Farm Exposure Influences Skin Microbiota In Infancy
Saturday, March 3, 2018: 3:00 PM
S320CD (Convention Center)
Cheryl A. Steiman, MD, , , , , , , , ,
RATIONALE: Wisconsin dairy farm children are less likely to develop atopic dermatitis (AD) compared to non-farm. We hypothesize that there is a more diverse skin microbiota in farm-raised infants compared to non-farm and a less diverse skin microbiota in subjects who develop AD.

METHODS: Parents reported by questionnaire if a healthcare provider diagnosed the child with AD at clinic visits (2, 9, 12, 18, 24 months) and phone calls (6, 15, 21 months). We sampled the antecubital fossa of 2-month-old subjects (n=187) and profiled the microbiota by sequencing the V4 region of the 16S rRNA gene. We used alpha diversity (Faith’s phylogenetic diversity) and beta diversity (unweighted UniFrac) to analyze effects of farm-status. We used alpha diversity (Shannon diversity), beta diversity (weighted UniFrac) and taxon relative abundance comparisons (zero-inflated negative binomial regression) to analyze effects of AD-status.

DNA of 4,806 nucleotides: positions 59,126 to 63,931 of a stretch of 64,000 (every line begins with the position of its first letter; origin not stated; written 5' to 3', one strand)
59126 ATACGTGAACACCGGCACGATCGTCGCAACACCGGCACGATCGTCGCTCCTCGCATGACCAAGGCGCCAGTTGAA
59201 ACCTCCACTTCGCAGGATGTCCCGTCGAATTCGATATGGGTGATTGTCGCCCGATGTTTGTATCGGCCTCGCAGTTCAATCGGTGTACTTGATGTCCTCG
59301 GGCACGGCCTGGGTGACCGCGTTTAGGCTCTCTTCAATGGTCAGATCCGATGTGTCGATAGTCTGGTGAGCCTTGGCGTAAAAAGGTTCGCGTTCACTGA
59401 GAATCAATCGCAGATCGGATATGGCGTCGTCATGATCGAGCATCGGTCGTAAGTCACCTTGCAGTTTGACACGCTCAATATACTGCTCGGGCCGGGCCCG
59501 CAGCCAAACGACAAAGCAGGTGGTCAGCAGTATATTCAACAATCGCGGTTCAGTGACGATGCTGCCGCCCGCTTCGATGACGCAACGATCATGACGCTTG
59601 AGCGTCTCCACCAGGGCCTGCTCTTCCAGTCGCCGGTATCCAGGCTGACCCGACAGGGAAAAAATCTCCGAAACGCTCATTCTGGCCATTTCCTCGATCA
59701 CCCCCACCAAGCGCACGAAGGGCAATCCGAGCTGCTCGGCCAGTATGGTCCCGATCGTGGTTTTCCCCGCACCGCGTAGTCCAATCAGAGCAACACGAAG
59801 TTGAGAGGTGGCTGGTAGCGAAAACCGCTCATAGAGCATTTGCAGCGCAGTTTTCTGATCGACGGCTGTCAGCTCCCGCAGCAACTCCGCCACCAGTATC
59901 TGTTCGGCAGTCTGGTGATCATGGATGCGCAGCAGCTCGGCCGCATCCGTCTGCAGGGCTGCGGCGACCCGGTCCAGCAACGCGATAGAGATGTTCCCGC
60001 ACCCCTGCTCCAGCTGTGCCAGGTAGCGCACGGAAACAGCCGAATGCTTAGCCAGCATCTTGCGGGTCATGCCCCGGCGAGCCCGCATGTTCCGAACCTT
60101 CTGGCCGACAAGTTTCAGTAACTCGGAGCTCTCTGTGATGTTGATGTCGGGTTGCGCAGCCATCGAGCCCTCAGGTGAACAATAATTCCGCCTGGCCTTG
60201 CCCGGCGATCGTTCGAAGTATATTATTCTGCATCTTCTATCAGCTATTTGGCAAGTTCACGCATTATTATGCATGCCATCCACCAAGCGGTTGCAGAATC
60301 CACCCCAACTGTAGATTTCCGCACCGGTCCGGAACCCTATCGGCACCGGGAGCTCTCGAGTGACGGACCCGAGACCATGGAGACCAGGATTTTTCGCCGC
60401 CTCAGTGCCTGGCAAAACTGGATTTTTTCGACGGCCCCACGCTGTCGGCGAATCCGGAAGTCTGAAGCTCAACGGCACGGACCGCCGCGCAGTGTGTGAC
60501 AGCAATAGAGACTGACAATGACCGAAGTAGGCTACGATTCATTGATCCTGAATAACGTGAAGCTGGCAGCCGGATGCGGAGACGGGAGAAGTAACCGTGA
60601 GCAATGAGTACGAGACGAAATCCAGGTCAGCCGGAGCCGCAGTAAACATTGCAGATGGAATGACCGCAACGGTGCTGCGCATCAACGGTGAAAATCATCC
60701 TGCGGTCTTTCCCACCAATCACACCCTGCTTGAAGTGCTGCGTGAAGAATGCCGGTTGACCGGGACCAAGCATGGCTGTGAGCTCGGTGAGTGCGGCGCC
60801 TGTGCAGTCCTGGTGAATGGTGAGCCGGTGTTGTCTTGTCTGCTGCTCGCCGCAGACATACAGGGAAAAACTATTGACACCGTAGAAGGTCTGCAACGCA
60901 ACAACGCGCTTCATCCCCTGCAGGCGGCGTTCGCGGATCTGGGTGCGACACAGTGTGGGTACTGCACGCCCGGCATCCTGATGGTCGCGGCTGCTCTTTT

RESULTS: AD was significantly less prevalent in the farm group; this relationship was age dependent with strong differences in the second year of life (p=0.004). The farm group had significantly higher skin microbial diversity (p=0.013) and distinct community compositions (p<0.001, R­2=0.020). AD was associated with distinct bacterial communities (p=0.039, R­2=0.015), with a trend (p=0.086) towards lower diversity. AD was significantly depleted for a Corynebacterium taxon (q=0.047).

CONCLUSIONS: Wisconsin dairy farm-raised infants have a more diverse skin microbiota compared to non-farm. A less diverse microbiota and early-life depletion of Corynebacterium are risk factors for developing AD. These findings suggest that the 2-month skin microbiota of farm-raised children may contribute to the reduced incidence of AD later in life.